And so we find ourselves in a familiar place. Two equally valid but opposing views about the same device. This is becoming a trend.

A Writing Pad vs. a Tablet

It’s important to understand how Boox devices differ from those produced by Remarkable and Supernote. Boox is about pushing the tech and providing as many features as possible. Remarkable and Supernote are about focusing on the notetaking experience. One example of this is how Boox has access to the Google Play store where you can download apps, while the other devices have virtually no app integration at all. To put it another way, these devices reflect two different philosophies and approaches to the marketplace.

In a vacuum, more features are better than less, as long as they don’t get in way of what the user is looking for the device to do. So, does Boox get in its own way by providing so many features in its notetaking app? Yes and no.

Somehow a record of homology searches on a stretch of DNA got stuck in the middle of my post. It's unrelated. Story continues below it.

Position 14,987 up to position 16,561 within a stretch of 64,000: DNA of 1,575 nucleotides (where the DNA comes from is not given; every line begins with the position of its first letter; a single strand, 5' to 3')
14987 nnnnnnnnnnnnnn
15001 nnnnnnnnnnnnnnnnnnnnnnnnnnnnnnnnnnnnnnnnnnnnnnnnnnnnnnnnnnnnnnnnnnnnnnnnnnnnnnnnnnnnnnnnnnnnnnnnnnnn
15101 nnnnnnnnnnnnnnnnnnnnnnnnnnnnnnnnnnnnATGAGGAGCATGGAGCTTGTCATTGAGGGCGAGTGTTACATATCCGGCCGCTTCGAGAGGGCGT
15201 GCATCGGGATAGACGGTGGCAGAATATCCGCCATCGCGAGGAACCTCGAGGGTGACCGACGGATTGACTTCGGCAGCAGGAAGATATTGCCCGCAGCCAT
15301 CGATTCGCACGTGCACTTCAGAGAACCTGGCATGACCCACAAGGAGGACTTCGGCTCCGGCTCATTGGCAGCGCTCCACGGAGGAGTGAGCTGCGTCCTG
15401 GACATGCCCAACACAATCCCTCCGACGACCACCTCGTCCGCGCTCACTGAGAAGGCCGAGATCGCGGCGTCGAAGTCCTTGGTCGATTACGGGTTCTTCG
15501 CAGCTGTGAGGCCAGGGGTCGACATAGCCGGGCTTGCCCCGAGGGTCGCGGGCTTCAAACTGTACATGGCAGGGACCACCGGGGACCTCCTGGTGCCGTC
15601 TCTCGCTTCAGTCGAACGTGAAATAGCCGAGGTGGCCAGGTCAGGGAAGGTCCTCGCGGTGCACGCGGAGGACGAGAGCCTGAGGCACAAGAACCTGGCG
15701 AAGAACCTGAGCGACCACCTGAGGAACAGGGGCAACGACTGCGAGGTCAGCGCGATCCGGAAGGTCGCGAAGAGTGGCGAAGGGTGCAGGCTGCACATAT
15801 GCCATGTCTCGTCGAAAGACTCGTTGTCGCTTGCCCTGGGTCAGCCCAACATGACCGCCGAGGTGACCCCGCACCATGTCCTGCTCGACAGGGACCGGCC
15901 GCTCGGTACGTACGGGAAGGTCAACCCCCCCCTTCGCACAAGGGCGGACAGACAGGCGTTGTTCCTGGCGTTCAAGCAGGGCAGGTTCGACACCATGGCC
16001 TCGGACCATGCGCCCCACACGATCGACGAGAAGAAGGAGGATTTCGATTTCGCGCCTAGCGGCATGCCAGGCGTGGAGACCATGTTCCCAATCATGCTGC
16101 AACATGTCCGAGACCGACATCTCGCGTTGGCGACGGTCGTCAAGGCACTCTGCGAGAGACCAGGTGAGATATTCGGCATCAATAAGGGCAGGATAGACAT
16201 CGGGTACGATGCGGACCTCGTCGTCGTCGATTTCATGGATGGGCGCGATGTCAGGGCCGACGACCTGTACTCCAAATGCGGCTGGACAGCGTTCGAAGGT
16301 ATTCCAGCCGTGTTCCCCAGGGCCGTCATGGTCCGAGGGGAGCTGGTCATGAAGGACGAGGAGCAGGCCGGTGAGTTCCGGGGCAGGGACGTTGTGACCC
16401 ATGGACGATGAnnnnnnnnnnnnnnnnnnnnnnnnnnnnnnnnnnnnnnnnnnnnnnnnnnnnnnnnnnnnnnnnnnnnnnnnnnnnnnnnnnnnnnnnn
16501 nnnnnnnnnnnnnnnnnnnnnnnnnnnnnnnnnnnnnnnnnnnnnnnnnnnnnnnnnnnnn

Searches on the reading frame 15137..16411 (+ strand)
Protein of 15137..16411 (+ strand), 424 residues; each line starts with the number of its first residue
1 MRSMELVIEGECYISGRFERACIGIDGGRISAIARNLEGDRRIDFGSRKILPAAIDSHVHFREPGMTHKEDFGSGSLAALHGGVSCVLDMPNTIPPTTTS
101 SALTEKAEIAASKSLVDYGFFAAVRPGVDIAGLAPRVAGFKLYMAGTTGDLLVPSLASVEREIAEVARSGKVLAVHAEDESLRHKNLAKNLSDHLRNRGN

At first glance, you can see the differences in each company’s approach to their notetaking apps. With Remarkable and Supernote, you see one bar of menu options, either on the side or on top of the screen, leaving most of the writing canvas open and ready to write upon. Alternately, Boox runs a menu on the top AND on the side, crowding the screen and limiting the canvas.

So based on that, Boox does get in the way, and I find myself sympathetic to the comments of the reviewer. But Boox also provides more customization than its competitors. In that same notetaking space, I can consolidate the menus to a floating bar which I can then place on top of the screen, add in any features that I think are missing, and open up that canvas. Problem solved.

Thus, the complexity that Boox brings to the table produces two realities. First, the device becomes feature-heavy and powerful in terms of what can be done. For example, the search functionality between notebooks is among the best in the industry, and I could go on and on with other features as well. But the other side of this coin is that the user is faced with a wall of complexity and a steep learning curve in order to take advantage of these features. With Supernote and Remarkable you pretty much just get what you see (although some customization is possible there as well), and that experience is tailored and focused on notetaking.